This study presents a process to investigate mass transfer between fracture and matrix in naturally fractured reservoirs. The study has three parts: (1) the effect of imbibition by capillary pressure Pc in matrix, (2) mass transfer between fracture and matrix through k*σ, and gravity drainage, and (3) combination of capillary pressure, gravity, and viscous forces.

The important results from this study are listed below.

Part-1: The counter current flow theory predicts the capillary pressure between two adjacent cells will have same value at equilibrium condition for both gas-oil and oil-water systems. In addition, the saturation in each cell has a tendency to approach a value where Pc=0 regardless the wettability of the Pc curve.

Part-2: Simulation shows injected fluid preferentially goes through high permeability fracture channel and mass transfer between fracture and matrix is mainly due to k*σ. Gravity drainage effect within a thick matrix block would be reduced due to low vertical permeability or k*σz. If k*σ=0, only viscous force is active.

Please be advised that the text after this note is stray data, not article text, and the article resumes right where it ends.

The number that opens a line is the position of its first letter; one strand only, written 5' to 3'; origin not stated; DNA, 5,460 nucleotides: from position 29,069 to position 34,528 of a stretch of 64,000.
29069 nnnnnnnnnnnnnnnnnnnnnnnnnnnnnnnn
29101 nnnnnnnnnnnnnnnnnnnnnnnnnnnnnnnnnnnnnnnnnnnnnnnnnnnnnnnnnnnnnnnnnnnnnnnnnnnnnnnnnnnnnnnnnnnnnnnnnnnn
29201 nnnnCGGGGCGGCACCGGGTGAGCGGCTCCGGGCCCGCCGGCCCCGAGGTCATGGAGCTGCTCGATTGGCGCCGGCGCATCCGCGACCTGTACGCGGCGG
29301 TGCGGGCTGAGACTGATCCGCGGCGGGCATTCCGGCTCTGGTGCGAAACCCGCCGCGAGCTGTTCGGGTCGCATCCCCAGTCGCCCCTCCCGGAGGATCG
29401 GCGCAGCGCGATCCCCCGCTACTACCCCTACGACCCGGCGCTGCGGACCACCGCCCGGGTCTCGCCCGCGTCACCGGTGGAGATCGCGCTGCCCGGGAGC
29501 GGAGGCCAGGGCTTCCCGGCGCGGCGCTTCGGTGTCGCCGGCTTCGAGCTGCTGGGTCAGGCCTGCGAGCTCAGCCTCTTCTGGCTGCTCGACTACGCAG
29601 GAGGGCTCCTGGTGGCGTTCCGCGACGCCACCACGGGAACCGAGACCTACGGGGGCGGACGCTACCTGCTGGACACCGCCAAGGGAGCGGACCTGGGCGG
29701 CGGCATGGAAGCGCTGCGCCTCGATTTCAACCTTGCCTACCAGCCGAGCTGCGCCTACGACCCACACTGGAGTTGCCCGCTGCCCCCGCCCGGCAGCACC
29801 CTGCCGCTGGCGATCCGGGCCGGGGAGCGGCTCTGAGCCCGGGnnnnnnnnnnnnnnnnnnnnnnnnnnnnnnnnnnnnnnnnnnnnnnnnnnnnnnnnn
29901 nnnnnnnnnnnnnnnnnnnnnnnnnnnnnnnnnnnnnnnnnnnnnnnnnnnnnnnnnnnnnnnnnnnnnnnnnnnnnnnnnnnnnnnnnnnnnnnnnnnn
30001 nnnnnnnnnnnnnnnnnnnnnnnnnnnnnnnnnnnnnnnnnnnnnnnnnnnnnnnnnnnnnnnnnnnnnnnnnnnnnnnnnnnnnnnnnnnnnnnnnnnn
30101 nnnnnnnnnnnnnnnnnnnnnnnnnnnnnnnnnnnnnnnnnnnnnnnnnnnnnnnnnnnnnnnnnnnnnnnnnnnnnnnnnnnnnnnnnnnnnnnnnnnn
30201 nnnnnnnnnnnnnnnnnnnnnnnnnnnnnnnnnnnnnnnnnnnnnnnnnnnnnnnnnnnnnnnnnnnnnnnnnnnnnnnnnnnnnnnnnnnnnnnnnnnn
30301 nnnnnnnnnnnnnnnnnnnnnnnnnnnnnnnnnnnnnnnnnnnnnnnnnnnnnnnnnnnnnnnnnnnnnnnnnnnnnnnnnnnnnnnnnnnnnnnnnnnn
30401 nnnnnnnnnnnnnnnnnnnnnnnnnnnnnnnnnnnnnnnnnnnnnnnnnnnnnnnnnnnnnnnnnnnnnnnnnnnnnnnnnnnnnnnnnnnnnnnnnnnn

Part-3: Initial estimate of critical water injection rate on oil recovery in field simulation can be calculated from dimensionless fracture capillary number derived from laboratory test. Then reservoir simulation is used to study the sensitivity of water injection rate to obtain optimal injection rate. In general lower injection rate would be favored due to lower viscous force and longer contact time with the matrix.

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